Don’t Get Mad, Do Yoga

Kids get mad. They throw tantrums. They name call. And while this behavior is not desirable and is something that should definitely be discouraged, it’s still just a part of being young and learning to manage your emotions. But, even though it’s normal, it can be frustrating for teachers to deal with especially when they are trying to manage other kids as well. And, there are some kids that get angry more often than others. But, if a school has already introduced a Yoga routine to their students, some of these same techniques can be used to help kids manage their anger at school.


Make it a Routine


The techniques learned during yoga can help kids stay more focused and calm all day long, if they are well-versed. If you want students to feel comfortable enough to use the techniques on their own, they need to to practice. A daily, or even weekly routine, will introduce kids to the yoga practices that will transfer into their everyday lives.


Just Breathe


Breathing is at the center of every yoga practice. Teaching kids, through a regular yoga practice, to turn to breathing to calm themselves down can teach them to be in control of their anger even if they can’t get to a mat or engage in a practice right away. They don’t have to interrupt what they are doing or even leave the room to put breathing techniques into practice. Turning to their breath can be a great way to fight off anger or frustration before it becomes an issue.


Try the Corpse Pose


Despite its morbid name, this pose could come in handy if anger has escalated into a tantrum and children need to be removed from a situation. Encourage kids to try this pose if they are feeling extremely agitated or angry for any reason. Give them permission to take a break, pick a quiet corner of the room, or even go out in the hall, and lay flat on their backs, arms and legs splayed (Of course, make sure other teachers and staff know this may a common occurrence so they aren’t alarmed when they see it. It is called Corpse pose after all.) While they are on their backs, they should breathe in and out deeply, focusing on their breath until they feel their anger slipping away.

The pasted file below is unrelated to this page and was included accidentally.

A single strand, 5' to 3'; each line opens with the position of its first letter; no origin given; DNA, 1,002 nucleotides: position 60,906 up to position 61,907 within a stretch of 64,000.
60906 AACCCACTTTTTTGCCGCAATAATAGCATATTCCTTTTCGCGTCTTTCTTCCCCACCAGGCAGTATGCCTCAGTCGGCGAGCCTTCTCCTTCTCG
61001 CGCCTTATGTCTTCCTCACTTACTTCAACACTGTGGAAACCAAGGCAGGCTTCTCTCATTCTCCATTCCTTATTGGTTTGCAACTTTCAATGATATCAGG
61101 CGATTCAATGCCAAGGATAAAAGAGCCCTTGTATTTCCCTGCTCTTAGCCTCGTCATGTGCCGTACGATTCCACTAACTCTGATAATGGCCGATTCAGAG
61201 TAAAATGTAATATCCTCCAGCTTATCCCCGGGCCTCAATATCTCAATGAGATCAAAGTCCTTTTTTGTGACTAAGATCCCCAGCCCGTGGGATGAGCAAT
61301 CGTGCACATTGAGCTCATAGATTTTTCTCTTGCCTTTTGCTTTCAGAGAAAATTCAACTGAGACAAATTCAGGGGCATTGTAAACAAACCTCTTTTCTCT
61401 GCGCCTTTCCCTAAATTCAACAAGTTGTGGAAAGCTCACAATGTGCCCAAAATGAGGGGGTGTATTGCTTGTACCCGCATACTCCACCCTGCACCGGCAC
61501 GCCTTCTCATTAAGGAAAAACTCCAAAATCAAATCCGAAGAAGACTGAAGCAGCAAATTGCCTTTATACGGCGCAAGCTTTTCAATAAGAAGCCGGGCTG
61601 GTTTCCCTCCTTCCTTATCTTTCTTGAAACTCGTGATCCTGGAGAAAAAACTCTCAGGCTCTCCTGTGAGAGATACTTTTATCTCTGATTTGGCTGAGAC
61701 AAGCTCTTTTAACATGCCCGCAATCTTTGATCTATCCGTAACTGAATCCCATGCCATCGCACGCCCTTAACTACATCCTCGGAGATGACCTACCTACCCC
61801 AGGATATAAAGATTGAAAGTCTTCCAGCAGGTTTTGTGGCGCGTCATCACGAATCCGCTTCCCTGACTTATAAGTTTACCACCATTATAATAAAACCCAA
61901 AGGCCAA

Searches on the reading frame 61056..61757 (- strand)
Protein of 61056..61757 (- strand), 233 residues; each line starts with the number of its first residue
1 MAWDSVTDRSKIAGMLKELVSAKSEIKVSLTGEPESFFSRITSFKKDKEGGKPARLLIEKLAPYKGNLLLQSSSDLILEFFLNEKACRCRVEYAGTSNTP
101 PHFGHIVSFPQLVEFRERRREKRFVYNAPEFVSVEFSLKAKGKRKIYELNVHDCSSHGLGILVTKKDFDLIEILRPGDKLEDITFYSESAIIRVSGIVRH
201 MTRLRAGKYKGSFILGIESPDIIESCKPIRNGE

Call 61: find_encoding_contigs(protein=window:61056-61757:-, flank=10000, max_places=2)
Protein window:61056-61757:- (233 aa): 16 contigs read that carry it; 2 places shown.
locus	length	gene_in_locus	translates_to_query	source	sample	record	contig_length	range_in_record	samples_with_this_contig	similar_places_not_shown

Relax Their Body


If they have been taught in a class how to focus on relaxing each part of their body slowly, this can be a great practice to turn to when they are feeling frustrated. Relaxing each part of their body, bit by bit, gives them something else to focus on besides their anger, and they can do it right at their desks.


Imagine a Calm Place


The simple act of breathing may not be enough for kids who don’t quite understand how to “focus on their breath.” But, most kids do understand how to pretend. So, along with their breathing, encourage them to picture a place that makes them happy. Maybe a tree they like to climb in the backyard. Maybe Grandma’s house. Maybe their bedroom. It should be a peaceful place. Even if they love the arcade, that may not be the best place to choose. Give them a few minutes to breathe and focus on their place and then ask them to tell you how they are feeling.


After each technique, it’s important to ask students how they are feeling. Find out why they were angry in the first place and help them put a name to their feelings.